In my last blog, I have briefly introduced the Drama Triangle and the three roles in it. If the triangular setting is healthy and serves all players’ interests, there might be no reason to change it. Temporary discomfort may help people to achieve better results sometimes. However, if the triangular relationship becomes detrimental for those involved, and result in long-term conflicts, low performance, and resentments, it is probably the time to escape the triangle. 

One way to identify the point to escape the Drama Triangle is by probing the imbalance between players’ intentions as well as in the relationship. The players should take some distance and potentially exit the triangular setting if they are dissatisfied with the situation. Constructive changes help all people to refocus on the matter and the positive sides of things. It does not matter which player initiate the change first. All the three players are so closely bound together, change in one will automatically provoke a change in the relationship dynamics and the others.  

So how can we escape the Drama Triangle constructively? Here are a few steps we can consider. 

Create Self-awareness 

The first step to escape the Drama Triangle is to understand what it entails, be aware of the role you are playing in a particular circumstance, and be watchful not to take one of the three roles.  

You can ask yourself a few powerful questions to improve your self-awareness. Questions such as: What role you are playing in the Drama Triangle? How long you have been playing that role? How is it serving you? Is this role where you’d like to be? If not, what can you do to change it? What are the actions you need to take to escape it? 

By becoming self-aware of your stance in the Drama Triangle, you will become mindful and avoid taking any role in it. You will not be the passive Victims who’d be dependent on others to provide solutions, or the Rescuers who’d jump in other people’s issues uninvited, or the Persecutors who’d criticize others without being helpful to tackle the underlying problem. 

Change and Get Help to Change 

The next step after creating awareness is to take action and implement desired changes. Note that making and sustaining change can be challenging, as you are moving out from your ‘comfort zone’.  

It’s suggested that people can form groups and obtain support from each other who are facing the same type of challenges. It’s helpful to be part of a bigger group, where you can relate to and build rapport and trust with the people. Be part of a group helps you to realize you’re not alone, and that you can offer and receive support, encouragement, and innovative ideas to and from others.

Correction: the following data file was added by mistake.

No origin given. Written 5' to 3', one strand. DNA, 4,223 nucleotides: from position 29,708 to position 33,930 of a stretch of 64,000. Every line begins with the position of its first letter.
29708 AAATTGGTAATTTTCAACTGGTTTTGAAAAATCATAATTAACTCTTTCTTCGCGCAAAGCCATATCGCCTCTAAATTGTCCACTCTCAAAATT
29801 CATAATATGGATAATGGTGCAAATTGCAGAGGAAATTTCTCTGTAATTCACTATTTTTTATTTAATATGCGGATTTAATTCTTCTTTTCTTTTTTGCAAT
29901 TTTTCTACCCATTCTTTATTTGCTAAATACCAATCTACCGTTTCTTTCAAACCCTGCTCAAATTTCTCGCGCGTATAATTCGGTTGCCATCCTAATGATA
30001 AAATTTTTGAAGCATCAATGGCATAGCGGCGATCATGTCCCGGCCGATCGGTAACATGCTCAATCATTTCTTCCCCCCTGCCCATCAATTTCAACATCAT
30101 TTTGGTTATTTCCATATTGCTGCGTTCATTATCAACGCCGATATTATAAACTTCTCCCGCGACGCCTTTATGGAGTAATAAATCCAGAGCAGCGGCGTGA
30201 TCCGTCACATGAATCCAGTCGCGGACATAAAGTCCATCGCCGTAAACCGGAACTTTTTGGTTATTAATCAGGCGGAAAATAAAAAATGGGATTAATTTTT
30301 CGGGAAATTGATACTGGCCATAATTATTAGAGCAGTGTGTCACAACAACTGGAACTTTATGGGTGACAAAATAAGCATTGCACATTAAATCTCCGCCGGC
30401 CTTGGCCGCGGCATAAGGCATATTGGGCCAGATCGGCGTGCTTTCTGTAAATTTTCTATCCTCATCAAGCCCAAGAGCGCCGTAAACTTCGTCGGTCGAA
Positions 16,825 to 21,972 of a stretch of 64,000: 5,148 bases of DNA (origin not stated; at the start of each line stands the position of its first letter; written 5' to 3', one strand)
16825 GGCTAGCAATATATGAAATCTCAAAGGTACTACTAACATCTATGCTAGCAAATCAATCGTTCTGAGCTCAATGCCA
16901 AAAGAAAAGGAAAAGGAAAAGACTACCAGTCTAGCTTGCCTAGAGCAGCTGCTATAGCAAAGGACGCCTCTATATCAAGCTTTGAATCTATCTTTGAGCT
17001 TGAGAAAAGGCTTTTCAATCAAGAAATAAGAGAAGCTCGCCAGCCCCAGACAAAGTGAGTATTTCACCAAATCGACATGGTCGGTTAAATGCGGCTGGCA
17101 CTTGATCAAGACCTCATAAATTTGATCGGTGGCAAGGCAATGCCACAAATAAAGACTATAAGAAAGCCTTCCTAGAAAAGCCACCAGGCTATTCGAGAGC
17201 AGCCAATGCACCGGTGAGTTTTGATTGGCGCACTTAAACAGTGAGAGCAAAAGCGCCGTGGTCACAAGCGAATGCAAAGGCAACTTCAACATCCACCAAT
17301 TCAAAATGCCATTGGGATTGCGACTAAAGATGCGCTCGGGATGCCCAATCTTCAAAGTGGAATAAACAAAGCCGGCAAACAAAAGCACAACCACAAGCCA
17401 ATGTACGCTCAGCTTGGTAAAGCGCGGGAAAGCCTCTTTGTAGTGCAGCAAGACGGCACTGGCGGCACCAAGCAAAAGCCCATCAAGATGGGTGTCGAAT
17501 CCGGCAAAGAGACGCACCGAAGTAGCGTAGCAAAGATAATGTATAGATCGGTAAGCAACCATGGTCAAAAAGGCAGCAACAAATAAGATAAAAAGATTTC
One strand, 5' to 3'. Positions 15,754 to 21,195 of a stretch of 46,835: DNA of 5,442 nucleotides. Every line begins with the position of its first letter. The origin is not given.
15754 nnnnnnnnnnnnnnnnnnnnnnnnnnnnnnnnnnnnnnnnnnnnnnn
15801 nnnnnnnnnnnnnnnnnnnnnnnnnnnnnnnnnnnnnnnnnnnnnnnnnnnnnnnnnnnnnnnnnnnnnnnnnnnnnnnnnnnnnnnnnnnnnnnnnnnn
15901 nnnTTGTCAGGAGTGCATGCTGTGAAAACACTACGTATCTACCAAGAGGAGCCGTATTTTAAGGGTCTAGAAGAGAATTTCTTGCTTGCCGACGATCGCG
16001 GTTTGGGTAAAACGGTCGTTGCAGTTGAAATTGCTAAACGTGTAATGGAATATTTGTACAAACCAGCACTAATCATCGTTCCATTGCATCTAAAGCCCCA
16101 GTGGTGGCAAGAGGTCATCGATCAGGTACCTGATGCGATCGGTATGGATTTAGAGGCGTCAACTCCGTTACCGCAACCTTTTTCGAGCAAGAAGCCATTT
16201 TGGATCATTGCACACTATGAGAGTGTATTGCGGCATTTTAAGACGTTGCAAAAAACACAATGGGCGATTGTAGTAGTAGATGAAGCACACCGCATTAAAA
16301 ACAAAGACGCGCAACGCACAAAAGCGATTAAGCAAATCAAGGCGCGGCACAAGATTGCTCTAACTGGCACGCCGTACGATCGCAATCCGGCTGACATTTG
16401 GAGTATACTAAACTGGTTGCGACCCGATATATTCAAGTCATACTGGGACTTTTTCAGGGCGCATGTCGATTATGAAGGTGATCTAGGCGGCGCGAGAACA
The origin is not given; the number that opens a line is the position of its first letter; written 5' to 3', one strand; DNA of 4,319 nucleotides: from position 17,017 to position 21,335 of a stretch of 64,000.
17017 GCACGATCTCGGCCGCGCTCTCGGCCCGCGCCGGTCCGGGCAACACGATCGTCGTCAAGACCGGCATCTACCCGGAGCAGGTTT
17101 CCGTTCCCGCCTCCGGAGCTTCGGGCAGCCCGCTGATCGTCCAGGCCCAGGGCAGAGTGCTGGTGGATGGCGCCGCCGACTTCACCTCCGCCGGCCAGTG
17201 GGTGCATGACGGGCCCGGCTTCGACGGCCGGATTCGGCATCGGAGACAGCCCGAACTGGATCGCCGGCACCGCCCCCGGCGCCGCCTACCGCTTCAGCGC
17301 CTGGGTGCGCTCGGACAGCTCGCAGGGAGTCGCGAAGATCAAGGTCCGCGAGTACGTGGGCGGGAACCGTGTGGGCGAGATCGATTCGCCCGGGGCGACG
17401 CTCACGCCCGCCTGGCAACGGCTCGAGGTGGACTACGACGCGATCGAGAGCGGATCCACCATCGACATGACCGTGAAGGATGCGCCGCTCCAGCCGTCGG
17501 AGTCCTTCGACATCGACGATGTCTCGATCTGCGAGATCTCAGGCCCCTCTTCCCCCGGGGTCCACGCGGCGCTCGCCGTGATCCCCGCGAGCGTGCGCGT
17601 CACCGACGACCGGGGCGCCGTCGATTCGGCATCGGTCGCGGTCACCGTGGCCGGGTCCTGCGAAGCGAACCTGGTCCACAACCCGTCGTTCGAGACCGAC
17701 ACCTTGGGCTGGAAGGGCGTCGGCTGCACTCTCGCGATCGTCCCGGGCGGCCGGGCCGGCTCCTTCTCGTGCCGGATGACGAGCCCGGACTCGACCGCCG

An alternative is to get yourself a coach, who can help you to gain clarity on your goals, empower you to plan actions, implement and anchor the desired changes. This is also discussed later in the Empowerment Triangle. 

Use Non-Violent Communication (NVC) 

In my last blog article, I have used a fictitious conversation at the workplace to demonstrate the Drama Triangle in motion. One simple way to escape the Drama Triangle in motion is to use non-violent communication (NVC).  

The NVC allows people to communicate with honesty and empathy, instead of implying wrongness on each other. It enables people to share their observations harmoniously, offers a great opportunity for them to exchange feelings and establish deep connections, helps them to understand the needs and requests from other parties, and set the tone for a win-win solution. 

As a result, all parties are more compassionate and less defensive, conflicts are less likely to occur, and people are more likely to take responsibility and work collaboratively to achieve a common goal.  

Adopt the Empowerment Triangle 

Womeldorff created a new triangle in The Empowerment Dynamic (TED), in which he has pivoted the Drama Triangle into a set of relationships or roles that are more passionate and empowering, and can lead to a positive approach to life’s challenges. 

TED shifts the roles from the Victim, Rescuer, Persecutor to the Creator, Coach, and Challenger. It helps us to change mindsets, work towards the desired outcomes, and generate greater awareness and more options. 

In the Empowerment Triangle: 

  • Victims change to Creators, who focus on outcomes, rather than problems. Creators get clarity over the outcomes they are trying to create in lives, and take responsibility for initiating actions to achieve those desired outcomes. 
  • Rescuers take on the role of Coaches, who are compassionate and believe in Creators. They empower Creators by helping them develop goals and action plan through inquiry. Coaches encourage challenge and support individuals to create their own solutions, instead of solving the problem on their behalves.  

Persecutors adopt the role of Challengers, who challenge assumptions and status quo and focus on growth and development. They hold Creators accountable for taking actions and making progress, they lift people up instead of criticizing or blaming. 

It is important to realise that shifting from the Drama Triangle roles to the Empowerment Triangle roles require a huge amount of creativity, courage and effort, especially for someone who has assumed themselves in a particular role for long. TED promotes a mindset change, and an empowered and resourceful way of thinking, which see obstacles as challenges and increases our ability to improve options and desired outcomes. 

I hope you found this article helpful. Please share your thoughts in the comment section below. 

Learn more about self-awareness, emotional intelligence, creating psychological safety, asking powerful questions, and professional coaching skills in our ICAgile Certified Professional Agile Coaching online course ICAgile Certified Agile Coaching online course.